therefore more expensive—private sector services can generate resistance from consumers.3
Higher-priced services from the private sector may not be resisted if the private sector is seen as
providing an additional, and perhaps higher quality, source of supply, with consumers retaining
the choice to continue with the existing lower-quality public sector service. Introduction of a new
privately operated toll highway as a higher-priced but faster alternative to a publicly maintained
toll-free road may not evoke consumer resistance, for example. However, conversion of toll-free
road into a toll road could meet with stiff resistance.4 The difference in consumer reaction to private
entry into telecommunications and electricity generation in India illustrates the problem.
Consumers showed no resistance to the entry of new private sector cellular telephone service
providers, which offered a higher-cost service that competed with the fixed public sector phone
service. In contrast, the entry of independent power producers selling power to the state
electricity boards, which then distribute power to final consumers, did meet with some
resistance. Although the tariff charged by independent power producers to the state electricity
boards does not directly affect the tariff charged by the boards to final consumers, there was
concern that reliance on higher-priced private sector power would raise the average cost of the
state electricity boards, which would eventually lead to higher prices for consumers.
Is such consumer resistance justified? The answer clearly depends on whether the cheaper
public sector supply reflects greater efficiency compared with the private sector alternative or
merely reflects its subsidization by the government. In most cases low public sector tariffs
reflect large subsidies, either explicit (through the budget) or more often hidden (in the form of public
sector losses). Consumers pay for these subsidies in the form of higher taxation or reduced
levels of expenditure on schools, public health, and other essential services, but this implicit payment is usually not recognized as a cost.
Public acceptance of higher tariffs from private sector projects therefore depends crucially on
public realization that continuation of subsidized public sector tariffs is simply not feasible. This is
indeed the case in most developing countries, since the public sector cannot even ensure
continued supply, let alone provide increased supply, at prevailing prices. Indeed, one of the
compulsions for seeking private investment in infrastructure development is precisely the lack of
public sector resources because of chronic underpricing.
This is not to say that tariff increases by private sector providers should be uncritically accepted.
One of the arguments in favour of involving the private sector in infrastructure is that it is likely
to be more efficient than the public sector, and it is important to ensure that these efficiency gains
are achieved. The cost of services supplied by the private sector should therefore be the lowest
possible and should compare favourably with the real economic cost (excluding subsidies) of the
public sector alternative. At first glance cost minimization can be ensured by competitive bidding, but
if comparison with the public sector alternative is an important benchmark in ensuring public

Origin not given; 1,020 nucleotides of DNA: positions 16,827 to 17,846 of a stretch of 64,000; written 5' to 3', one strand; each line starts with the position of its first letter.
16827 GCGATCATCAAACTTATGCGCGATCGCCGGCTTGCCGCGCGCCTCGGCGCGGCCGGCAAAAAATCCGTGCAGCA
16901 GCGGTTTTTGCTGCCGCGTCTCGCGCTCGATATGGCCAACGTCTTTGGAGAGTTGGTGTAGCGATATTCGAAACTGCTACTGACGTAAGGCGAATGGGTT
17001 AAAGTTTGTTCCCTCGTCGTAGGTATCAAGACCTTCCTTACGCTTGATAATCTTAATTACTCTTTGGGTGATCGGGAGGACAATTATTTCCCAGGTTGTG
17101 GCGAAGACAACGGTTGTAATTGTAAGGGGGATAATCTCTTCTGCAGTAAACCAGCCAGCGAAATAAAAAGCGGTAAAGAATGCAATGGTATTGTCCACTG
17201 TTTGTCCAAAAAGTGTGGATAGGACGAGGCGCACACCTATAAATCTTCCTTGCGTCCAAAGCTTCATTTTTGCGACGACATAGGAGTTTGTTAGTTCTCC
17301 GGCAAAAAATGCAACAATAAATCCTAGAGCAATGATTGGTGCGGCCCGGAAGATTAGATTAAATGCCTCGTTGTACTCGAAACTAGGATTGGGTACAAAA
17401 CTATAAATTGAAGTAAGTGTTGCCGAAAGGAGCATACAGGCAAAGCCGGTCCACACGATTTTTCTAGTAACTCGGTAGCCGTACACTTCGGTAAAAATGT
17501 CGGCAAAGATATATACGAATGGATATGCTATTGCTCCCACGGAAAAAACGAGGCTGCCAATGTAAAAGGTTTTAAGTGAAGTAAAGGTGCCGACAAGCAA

acceptance, competitive bidding is effective only if the public sector also participates in the
bidding. The experience of Hyderabad, India, in privatizing the supply of drinking water is
instructive in this context. International bids were solicited for a $300 million urban water supply
project, and three bids were received. However, the cost of the lowest bid was found to be more
than 60 percent higher than the estimated real cost (excluding subsidies) if the project were to be
implemented by the public sector. The city authorities decided to reject all bids and opt for the
public sector alternative. Cost efficiency of private sector infrastructure projects, including
comparison with the public sector alternative, must be a prime consideration in evaluating such
Risk mitigation and private financing
All investment projects involve some risk, but infrastructure projects in developing countries
are perceived as unusually vulnerable to risks, which constrains financing. Risks are perceived
as high partly because projects are typically undertaken not by established utility companies
with strong balance sheets but by special purpose companies executing individual projects on
a build-operate-transfer or build-own-operate basis. Project financing is on a nonrecourse
basis (that is, lenders do not have recourse to the sponsor company but look solely to the
revenue stream of the project available to meet debt service obligations). The risks associated
with the revenue stream are therefore scrutinized. Equity investors may be willing to accept
higher levels of risk in return for higher expected returns on their equity, but lenders typically
have a lower tolerance for risk and a greater need for risk mitigation mechanisms. Although
governments conduct project negotiations with the sponsors, it is the lenders behind the scenes
who set risk mitigation standards and determine whether projects are financeable.
Different kinds of risk
The general principles for risk mitigation are well known. The various risks involved should be
unbundled and assigned to the participants able to manage them at least cost. Risks that can
be more efficiently handled by agencies outside the project are shifted to these agencies, thereby
reducing the residual risk borne by the project. This process of shifting risks typically involves a
cost, which is subsumed in the tariff by the sponsors. If risks have been efficiently assigned to
those best able to manage them, the cost of risk management is minimized and the tariff is a